Jeff: Sometimes a little too late though because that temper will pop first. So, he’s not only got to admit the mistake, but also apologize for the tantrum he just had.

Will: Yes, but he figures it out eventually.

Jeff: True.

Will: Throughout the book, we get several glimpses of Matt’s fire and his passion, and he speaks his mind, and occasionally speaking out of turn. But he’ll immediately pull back and he’s, like, no, wait, I’m sorry. That’s actually not how I meant that. So, I think that’s what I was drawn to was there’s this intensity and passion, but also an intelligence, and social awkwardness, because there are several situations where he is essentially a fish out of water. And whenever he puts his foot in his mouth, he’s perfectly willing to say, wait, that was stupid. Let me try this one more time. And that just makes him so much more endearing.

Jeff: Yeah, and it’s a steady in contrast too, because Joel also feels very fish out of water in these things because of his upbringing. And he tries so hard to keep his armor on that sometimes he… you almost want him to put his foot in it more, because he’s so reserved. And these two balance each other out really nicely.

I think we’ve got to give a good shout out here too to the strong women that both of these guys have in their lives. Joel’s got Theresa, who is essentially his assistant, who gets a promotion later in the book because of her work on Project Palace, who, from the get-go, knows Joel’s past, knows what’s going on with his parents and all that, and it’s kind of his guiding light occasionally.

And then there’s Caro who plays the same role for Matt. And these two also get to crisscross because it’s Theresa, who you know, is right out there telling Matt after the big blowup that Joel didn’t really mean it. And then Caro has her moment with Joel setting things to right. These two are crafted so well and play such a pivotal role in the story. It’s great to see these women helping these guys, you know, navigate their love.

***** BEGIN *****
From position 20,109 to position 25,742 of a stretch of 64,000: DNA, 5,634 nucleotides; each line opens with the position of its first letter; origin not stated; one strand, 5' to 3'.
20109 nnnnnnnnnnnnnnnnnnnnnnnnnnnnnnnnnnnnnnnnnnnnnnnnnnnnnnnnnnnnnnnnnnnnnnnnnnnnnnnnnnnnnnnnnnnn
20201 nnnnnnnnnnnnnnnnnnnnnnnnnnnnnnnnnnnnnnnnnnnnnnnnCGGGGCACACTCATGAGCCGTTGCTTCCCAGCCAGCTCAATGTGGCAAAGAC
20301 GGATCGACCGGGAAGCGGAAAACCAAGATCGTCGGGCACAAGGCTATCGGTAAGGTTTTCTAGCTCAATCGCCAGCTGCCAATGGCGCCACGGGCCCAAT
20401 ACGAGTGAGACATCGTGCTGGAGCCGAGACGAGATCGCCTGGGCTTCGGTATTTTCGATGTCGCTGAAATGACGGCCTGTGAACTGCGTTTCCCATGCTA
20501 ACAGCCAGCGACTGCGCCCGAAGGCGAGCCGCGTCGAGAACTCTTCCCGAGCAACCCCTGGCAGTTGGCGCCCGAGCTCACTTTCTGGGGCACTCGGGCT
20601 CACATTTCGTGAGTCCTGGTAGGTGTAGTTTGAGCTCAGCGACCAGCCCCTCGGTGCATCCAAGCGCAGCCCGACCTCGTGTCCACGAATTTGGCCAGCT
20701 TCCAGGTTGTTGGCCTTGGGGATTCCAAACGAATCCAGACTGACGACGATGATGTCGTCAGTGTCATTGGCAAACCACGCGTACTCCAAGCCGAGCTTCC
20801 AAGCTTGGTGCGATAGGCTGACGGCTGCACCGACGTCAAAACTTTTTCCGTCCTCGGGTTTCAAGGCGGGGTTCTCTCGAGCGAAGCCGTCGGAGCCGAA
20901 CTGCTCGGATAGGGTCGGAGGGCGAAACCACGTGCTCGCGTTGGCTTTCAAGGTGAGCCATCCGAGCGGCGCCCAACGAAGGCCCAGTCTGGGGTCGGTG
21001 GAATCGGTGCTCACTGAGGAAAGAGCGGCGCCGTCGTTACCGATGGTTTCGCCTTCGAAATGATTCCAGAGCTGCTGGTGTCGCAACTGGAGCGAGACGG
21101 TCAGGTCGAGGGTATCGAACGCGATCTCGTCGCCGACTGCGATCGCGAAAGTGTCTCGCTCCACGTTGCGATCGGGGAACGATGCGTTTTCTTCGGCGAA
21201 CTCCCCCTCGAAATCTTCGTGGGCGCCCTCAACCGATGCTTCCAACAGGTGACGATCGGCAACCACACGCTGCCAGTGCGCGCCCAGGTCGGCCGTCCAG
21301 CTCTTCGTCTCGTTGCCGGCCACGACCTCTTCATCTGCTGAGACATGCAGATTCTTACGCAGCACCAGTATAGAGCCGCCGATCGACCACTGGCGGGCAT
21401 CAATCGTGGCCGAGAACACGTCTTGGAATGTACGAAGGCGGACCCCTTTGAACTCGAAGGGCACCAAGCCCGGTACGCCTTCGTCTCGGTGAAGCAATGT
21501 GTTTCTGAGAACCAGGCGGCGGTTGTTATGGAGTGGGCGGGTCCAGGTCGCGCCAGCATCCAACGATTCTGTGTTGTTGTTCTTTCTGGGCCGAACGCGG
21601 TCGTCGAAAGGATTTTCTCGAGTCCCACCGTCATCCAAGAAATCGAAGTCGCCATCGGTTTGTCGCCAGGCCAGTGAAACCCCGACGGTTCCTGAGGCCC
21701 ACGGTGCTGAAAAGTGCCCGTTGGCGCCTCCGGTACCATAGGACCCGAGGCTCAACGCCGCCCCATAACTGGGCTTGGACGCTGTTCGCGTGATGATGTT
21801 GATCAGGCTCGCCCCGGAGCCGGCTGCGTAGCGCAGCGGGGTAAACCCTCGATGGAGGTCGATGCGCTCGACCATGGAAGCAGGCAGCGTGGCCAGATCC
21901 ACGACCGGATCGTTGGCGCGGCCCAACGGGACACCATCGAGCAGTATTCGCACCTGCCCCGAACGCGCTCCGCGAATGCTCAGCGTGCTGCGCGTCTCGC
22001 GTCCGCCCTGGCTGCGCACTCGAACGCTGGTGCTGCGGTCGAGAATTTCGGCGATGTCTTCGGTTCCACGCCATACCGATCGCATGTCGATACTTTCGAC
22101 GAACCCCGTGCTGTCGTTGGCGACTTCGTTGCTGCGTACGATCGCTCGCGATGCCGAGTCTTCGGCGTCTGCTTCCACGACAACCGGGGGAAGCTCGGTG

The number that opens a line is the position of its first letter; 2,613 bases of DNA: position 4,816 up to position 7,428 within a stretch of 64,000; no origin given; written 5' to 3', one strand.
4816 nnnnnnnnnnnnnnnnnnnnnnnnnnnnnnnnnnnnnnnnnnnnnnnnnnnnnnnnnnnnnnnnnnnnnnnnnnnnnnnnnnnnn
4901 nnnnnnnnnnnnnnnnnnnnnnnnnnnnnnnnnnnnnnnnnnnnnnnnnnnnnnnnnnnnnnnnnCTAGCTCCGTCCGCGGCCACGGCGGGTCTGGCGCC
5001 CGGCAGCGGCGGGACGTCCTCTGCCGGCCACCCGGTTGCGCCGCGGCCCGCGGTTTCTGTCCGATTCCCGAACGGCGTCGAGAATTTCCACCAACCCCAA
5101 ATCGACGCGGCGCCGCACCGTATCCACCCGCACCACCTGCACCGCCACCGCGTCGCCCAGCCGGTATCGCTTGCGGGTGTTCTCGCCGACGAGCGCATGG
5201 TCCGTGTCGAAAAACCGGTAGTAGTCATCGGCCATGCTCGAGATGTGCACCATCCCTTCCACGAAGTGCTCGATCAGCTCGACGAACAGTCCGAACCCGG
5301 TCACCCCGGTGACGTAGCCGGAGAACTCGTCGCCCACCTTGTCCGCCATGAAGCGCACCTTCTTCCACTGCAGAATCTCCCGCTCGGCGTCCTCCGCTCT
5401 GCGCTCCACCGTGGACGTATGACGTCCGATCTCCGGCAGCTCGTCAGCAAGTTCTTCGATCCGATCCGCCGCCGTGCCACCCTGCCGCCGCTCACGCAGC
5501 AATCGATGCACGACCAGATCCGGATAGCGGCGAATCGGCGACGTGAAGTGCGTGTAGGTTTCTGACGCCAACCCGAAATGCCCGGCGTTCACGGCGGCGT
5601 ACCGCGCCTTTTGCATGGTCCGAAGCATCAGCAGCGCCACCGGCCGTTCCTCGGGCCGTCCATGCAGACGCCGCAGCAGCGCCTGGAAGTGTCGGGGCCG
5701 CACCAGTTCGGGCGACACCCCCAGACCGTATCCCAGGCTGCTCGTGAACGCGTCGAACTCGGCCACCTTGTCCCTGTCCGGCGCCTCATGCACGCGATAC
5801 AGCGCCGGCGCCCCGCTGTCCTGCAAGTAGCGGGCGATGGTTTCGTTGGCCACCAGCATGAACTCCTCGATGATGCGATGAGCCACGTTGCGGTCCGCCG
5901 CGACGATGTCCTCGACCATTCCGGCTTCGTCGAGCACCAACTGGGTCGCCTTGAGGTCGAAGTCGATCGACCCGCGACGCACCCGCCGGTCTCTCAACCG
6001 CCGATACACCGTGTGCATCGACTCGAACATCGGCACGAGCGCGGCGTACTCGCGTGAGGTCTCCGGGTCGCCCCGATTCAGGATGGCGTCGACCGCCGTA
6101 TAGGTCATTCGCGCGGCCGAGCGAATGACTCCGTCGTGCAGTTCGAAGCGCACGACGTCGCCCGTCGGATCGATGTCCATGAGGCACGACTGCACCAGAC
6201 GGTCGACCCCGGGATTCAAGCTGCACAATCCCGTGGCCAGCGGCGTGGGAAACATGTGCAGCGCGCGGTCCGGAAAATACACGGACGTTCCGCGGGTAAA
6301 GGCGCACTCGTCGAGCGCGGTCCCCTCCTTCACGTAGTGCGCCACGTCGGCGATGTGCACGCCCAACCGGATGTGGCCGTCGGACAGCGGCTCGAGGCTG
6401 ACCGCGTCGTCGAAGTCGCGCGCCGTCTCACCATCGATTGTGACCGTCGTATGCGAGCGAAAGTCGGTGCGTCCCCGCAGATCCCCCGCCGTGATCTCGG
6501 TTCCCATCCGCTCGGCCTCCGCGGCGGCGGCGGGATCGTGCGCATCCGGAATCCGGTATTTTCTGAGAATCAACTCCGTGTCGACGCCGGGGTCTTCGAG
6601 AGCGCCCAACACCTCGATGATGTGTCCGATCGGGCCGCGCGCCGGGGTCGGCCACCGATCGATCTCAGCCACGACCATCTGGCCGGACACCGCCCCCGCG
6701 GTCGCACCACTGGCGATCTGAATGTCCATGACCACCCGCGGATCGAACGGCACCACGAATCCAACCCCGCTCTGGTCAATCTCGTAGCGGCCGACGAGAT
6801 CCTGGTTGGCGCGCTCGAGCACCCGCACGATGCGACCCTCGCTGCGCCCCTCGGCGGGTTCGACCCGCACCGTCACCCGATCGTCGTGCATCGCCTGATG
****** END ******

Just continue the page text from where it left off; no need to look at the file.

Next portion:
Will: So, as we mentioned at the beginning, “Romancing the Rough Diamond” is part of a series by Clare London. I have a habit of picking series, but rest assured, this story stands perfectly fine all on its own. In fact, that’s actually the cornerstone of this particular series from Clare. The only thing really connecting them is the naming convention that she uses.

I’m a fan of this series. I’ve read all the other books, and I loved each of them so very much. And real quickly, I want to recommend each of them. If you love trope driven romances, this is your one-stop shop.

The first book “Romancing the Wrong Twin,” is about a highfalutin, kind of old-fashioned explorer type. He comes from a well-to-do English family, and essentially his job is going out and having adventures all around the world. And he has a television show in conjunction with this, but in order to get funding for his next exhibition, he really needs to have more of a public presence. So, his publicist comes up with a wacky idea to set him up with a very well-known male model. But unfortunately, the male model has his own romance to think of, so he sends his twin in his place. So, you know, hilarity ensues. I adored that book so very much.